How Ron DeSantis' promising GOP candidacy went up in flames
Florida Gov. Ron DeSantis announced Sunday afternoon that he's suspending his presidential campaign and endorsing former President Trump, less than a week after failing to win a single county in the Iowa caucuses.
Why it matters: It's a flameout of epic proportions for a young, conservative culture warrior who — in the aftermath of his landslide re-election in 2022 — was widely viewed as Republicans' best hope for moving on from Trump.
- The GOP primary is now a two-person race between Trump and former U.N. Ambassador Nikki Haley, whose rise in the polls and increasing appeal to deep-pocketed donors came at DeSantis' expense.
- "I want to say to Ron, he ran a great race. He's been a good governor, and we wish him well. Having said that, it's now one fella and one lady left," Haley told supporters in New Hampshire, where her campaign faces a potential make-or-break moment in Tuesday's primary.
How we got here: Polls in December 2022 reflected DeSantis' immense promise as Trump's heir apparent, but months of unanswered attacks from the former president doomed DeSantis' campaign.
- DeSantis officially launched his presidential bid in May 2023 on a glitchy Twitter Spaces feed with Elon Musk, providing an apt metaphor for what would become a campaign dominated by online feuds and internal chaos.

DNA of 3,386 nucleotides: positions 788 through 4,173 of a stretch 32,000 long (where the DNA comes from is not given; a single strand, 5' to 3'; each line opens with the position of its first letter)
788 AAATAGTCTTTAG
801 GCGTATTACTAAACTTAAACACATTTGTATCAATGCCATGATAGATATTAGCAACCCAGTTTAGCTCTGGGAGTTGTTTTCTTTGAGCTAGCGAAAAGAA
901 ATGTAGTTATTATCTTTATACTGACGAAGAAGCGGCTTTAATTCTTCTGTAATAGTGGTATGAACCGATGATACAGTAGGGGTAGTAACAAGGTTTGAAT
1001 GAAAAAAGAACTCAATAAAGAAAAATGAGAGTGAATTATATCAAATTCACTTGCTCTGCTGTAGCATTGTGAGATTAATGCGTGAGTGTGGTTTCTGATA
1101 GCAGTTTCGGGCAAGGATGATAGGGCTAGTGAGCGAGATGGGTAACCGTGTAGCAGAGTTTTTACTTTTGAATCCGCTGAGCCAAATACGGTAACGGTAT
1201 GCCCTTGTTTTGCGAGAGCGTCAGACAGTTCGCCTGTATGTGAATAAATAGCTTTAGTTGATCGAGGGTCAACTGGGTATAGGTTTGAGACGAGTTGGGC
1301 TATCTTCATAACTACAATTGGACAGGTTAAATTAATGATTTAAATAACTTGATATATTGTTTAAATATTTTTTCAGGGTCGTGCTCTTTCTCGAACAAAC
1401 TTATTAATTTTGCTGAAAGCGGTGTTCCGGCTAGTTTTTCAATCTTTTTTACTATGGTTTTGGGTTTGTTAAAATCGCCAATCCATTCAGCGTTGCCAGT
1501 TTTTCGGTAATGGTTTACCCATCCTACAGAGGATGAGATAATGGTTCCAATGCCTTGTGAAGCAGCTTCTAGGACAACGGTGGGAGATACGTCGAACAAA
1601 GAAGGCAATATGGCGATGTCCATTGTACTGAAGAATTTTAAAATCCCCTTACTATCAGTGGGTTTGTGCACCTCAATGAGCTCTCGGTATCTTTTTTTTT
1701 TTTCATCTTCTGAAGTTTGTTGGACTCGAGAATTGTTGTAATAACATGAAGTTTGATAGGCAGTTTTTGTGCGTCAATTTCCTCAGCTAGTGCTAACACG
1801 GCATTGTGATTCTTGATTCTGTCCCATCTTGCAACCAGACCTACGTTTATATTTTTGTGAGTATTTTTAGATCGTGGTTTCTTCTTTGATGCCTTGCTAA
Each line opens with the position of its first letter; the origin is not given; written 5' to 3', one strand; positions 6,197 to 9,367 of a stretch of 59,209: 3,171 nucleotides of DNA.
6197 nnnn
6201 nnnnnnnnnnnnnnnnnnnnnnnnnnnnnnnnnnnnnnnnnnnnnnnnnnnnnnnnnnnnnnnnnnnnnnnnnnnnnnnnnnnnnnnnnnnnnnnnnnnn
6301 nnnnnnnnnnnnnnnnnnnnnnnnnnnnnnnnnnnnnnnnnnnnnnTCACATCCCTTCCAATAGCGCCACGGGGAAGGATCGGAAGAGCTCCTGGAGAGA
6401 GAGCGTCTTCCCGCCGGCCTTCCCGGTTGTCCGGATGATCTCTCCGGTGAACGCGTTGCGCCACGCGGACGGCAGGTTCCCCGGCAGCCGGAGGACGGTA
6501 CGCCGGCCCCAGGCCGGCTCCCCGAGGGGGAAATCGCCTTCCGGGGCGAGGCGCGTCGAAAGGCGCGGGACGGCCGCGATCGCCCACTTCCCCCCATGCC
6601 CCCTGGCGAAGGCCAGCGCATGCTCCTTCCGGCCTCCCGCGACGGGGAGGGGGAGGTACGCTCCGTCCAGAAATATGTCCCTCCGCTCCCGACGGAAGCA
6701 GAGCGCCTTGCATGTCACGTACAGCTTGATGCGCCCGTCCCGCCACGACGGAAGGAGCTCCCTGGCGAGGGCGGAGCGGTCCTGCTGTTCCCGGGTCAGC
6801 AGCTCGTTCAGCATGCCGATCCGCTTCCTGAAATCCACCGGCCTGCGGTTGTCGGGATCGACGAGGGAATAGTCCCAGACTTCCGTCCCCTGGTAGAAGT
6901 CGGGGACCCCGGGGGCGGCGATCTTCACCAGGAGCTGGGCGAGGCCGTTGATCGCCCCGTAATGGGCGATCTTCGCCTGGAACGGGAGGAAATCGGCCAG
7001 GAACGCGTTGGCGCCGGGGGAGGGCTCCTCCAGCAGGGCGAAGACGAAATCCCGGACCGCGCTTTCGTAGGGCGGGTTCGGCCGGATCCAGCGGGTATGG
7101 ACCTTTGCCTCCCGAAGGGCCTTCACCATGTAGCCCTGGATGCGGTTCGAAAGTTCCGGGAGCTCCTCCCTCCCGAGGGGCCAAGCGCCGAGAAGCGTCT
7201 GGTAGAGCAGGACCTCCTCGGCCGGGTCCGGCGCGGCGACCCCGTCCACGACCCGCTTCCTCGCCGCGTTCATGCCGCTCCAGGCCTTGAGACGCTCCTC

- The scale of DeSantis' ambition was enormous: The Never Back Down super PAC promised to spend $200 million on an unprecedented field operation but devolved into a slow-motion train wreck as his polling endured a months-long free fall.
- DeSantis visited every county in Iowa and staked his candidacy on appealing to the state's conservative and evangelical base, only to finish 30 points behind Trump and just 2 points ahead of Haley.
Between the lines: Endless reports of infighting, staffing shakeups and strategic "resets" made DeSantis an easy target for Trump, who mocked his former ally relentlessly and in viciously personal terms.
- DeSantis began criticizing Trump more directly as desperation set in, but the inherent contradictions of the campaign — attacking the former president while trying not to alienate a GOP base that loves him — proved too difficult.
- "Trump is superior to the current incumbent, Joe Biden. That is clear. I signed a pledge to support the Republican nominee, and I will honor that pledge," DeSantis said in a concession speech posted online.
What to watch: Given the intense animosity that developed between DeSantis and Trump supporters — including calls to blacklist DeSantis allies from Republican politics — how Trump handles his rival's exit will be a key test of the GOP's ability to unify.
- Rep. Matt Gaetz (R-Fla.), a prominent Trump ally who also worked on DeSantis' transition team, said he would welcome the Florida governor back into the fold: "I hate when Mom and Dad fight."
- Rep. Bob Good (R-Va.), the DeSantis-supporting chair of the House Freedom Caucus, immediately endorsed Trump upon learning of his candidate's exit — potentially in an attempt to ward off recriminations.
DeSantis, for his part, seemed to recognize in comments last week that loyalty to Trump remains the organizing principle of the Republican Party:
- "You can be the most worthless Republican in America. If you kiss the ring, Trump will say you are wonderful."